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Emphasizing musicians’ gender is an increasingly debatable practice. After all, “female” isn’t a genre. Still, though, we here at ’77 Music Club believe that women have made incredible contributions to music that, for too long, have lingered in the shadows of their male peers. We’ve strived to have a hand in the telling of musical stories from a different perspective in all of our episodes; often, that means gravitating towards telling stories about other women.

Earlier this year, we celebrated International Women’s Day with an excessively long Twitter thread lauding some of our many favorite women who have made (and continue to make) music that has shaped our world. Today, we’re back to soundtrack IWD’s sister holiday, International Day of the Girl. We rounded up our favorite episodes featuring women who have challenged the status quo and let the world know that you don’t need to be a generic white dude to make some goddamn great music. These women have inspired countless girls to pick up guitars or basses or microphones and speak their truths. Tune in, turn it up, and join our musical girl gang. If we get enough people, we’re getting jackets.

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Episode 1: Buckingham Nicks – Buckingham Nicks

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Episode 2: Betty Davis – They Say I’m Different

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Episode 4: Tom Tom Club – Tom Tom Club

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Episode 13: Grace Jones – Nightclubbing

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Episode 15: Carole King – Music 

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Episode 2.4: Fleetwood Mac – Tango in the Night

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Episode 2.5: Blondie – Parallel Lines

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Episode 2.6: Joni Mitchell – “River”

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Episode 2.7: Patti Smith – Easter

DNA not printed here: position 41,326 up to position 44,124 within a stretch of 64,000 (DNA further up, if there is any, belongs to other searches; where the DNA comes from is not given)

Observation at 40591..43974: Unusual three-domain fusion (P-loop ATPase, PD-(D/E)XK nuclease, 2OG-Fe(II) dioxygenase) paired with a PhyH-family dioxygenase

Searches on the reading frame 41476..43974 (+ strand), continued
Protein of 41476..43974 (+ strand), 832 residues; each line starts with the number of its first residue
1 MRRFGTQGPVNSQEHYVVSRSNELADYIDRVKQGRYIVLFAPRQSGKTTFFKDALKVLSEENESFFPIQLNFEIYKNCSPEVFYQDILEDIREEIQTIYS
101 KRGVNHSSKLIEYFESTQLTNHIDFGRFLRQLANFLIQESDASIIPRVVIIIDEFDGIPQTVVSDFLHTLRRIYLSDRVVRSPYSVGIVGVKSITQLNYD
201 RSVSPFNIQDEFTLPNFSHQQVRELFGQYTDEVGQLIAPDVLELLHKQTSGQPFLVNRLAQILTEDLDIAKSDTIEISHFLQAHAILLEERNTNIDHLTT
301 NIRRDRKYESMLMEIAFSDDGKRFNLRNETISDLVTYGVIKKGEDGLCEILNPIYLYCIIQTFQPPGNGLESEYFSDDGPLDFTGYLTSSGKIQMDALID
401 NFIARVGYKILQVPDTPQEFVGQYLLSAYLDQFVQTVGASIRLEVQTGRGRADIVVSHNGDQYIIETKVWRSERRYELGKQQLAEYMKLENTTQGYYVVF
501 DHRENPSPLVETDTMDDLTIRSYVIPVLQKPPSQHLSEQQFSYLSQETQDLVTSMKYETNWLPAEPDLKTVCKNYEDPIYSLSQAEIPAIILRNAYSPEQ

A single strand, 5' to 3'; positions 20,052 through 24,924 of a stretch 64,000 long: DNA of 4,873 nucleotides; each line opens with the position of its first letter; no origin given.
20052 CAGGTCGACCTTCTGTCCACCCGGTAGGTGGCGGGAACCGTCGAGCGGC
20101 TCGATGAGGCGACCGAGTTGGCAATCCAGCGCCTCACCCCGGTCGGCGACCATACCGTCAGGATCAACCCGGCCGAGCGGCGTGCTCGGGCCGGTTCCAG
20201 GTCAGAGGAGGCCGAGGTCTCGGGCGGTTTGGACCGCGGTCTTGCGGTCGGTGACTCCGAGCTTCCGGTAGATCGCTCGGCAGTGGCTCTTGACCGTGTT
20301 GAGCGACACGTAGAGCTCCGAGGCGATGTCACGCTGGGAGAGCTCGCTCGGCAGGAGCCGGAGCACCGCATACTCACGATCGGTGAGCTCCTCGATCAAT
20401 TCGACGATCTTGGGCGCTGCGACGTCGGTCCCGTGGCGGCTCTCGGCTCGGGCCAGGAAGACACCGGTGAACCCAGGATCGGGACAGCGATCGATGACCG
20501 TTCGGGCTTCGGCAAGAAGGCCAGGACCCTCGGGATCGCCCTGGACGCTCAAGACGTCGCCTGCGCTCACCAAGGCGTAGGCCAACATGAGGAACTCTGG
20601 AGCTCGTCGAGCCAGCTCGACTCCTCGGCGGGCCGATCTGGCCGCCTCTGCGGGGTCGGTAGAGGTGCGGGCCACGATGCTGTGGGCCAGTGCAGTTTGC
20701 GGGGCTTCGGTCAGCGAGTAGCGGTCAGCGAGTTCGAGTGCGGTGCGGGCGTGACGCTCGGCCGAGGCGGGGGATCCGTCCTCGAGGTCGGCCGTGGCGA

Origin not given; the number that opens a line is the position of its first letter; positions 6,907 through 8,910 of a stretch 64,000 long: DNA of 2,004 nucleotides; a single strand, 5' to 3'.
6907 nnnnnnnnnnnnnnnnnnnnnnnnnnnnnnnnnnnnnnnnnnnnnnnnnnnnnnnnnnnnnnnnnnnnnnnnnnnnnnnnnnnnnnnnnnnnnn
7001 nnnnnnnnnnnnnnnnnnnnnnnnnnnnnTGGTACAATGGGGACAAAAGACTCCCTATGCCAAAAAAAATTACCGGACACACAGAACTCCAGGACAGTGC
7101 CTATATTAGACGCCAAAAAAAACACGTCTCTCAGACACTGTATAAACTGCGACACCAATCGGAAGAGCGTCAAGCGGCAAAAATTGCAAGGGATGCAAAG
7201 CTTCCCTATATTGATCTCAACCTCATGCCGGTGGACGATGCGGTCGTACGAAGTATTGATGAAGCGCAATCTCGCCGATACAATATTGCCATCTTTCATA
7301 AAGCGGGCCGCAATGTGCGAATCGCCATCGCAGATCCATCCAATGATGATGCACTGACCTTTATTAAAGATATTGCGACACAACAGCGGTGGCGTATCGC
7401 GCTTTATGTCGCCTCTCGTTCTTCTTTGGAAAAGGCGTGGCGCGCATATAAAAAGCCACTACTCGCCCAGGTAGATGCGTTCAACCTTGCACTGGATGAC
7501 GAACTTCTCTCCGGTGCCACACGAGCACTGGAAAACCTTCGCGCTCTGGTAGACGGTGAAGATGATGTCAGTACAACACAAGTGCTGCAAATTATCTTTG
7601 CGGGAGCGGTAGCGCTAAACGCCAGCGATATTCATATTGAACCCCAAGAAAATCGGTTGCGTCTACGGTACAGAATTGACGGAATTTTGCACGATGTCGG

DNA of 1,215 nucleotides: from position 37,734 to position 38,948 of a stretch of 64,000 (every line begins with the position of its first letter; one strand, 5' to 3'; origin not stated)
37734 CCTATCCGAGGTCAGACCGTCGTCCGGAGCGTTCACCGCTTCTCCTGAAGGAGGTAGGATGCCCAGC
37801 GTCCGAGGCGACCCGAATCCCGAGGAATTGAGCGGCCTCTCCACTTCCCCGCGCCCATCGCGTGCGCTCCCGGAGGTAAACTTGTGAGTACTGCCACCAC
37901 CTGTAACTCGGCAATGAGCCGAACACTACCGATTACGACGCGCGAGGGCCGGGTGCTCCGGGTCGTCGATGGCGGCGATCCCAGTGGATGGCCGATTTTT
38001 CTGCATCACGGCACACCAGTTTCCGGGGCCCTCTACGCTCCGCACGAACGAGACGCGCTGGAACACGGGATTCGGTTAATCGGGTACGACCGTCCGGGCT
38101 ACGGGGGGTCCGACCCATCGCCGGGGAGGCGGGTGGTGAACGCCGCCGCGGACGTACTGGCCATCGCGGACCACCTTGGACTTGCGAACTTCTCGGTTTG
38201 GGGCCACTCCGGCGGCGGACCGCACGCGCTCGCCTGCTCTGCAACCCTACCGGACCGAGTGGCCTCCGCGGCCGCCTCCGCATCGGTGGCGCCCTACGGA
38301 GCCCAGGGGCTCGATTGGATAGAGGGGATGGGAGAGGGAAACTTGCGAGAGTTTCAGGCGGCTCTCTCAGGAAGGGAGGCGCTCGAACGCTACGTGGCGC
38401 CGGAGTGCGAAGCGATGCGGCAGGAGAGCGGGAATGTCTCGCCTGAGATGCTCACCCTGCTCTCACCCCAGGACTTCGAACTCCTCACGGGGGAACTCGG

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Episode 2.10: Siouxsie and the Banshees – Juju

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Episode 3.1: Laura Nyro – Eli and the Thirteenth Confession

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Episode 3.2: Viv Albertine discusses The Slits, Dionne Warwick, feminism, and more

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Episode 3.4: Nico – The Marble Index

Episode 2.10: JUJU

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Juju – Siouxsie and the Banshees – Polydor – 1981

In 1981, British rock was in a transitional phase. Punk had, by then, all but completely faded out, and new wave and post-punk were shaping fresh ideas of how rock could sound. It was in this environment that Siouxsie and the Banshees were set to record their fourth album Juju. After going through a lineup change before their previous release, and with guitarist John McGeoch now cemented as an official member, the band was ready to experiment with their sound, to create lyrical and melodic concepts that would mesh together cohesively as one work. The band created and molded the songs for Juju while on tour, working the songs out live and letting them take the dark, theatrical, romantic shape that would give the album its singular sound, the final product of which would help define the subset of post-punk that would come to be known as “goth rock.”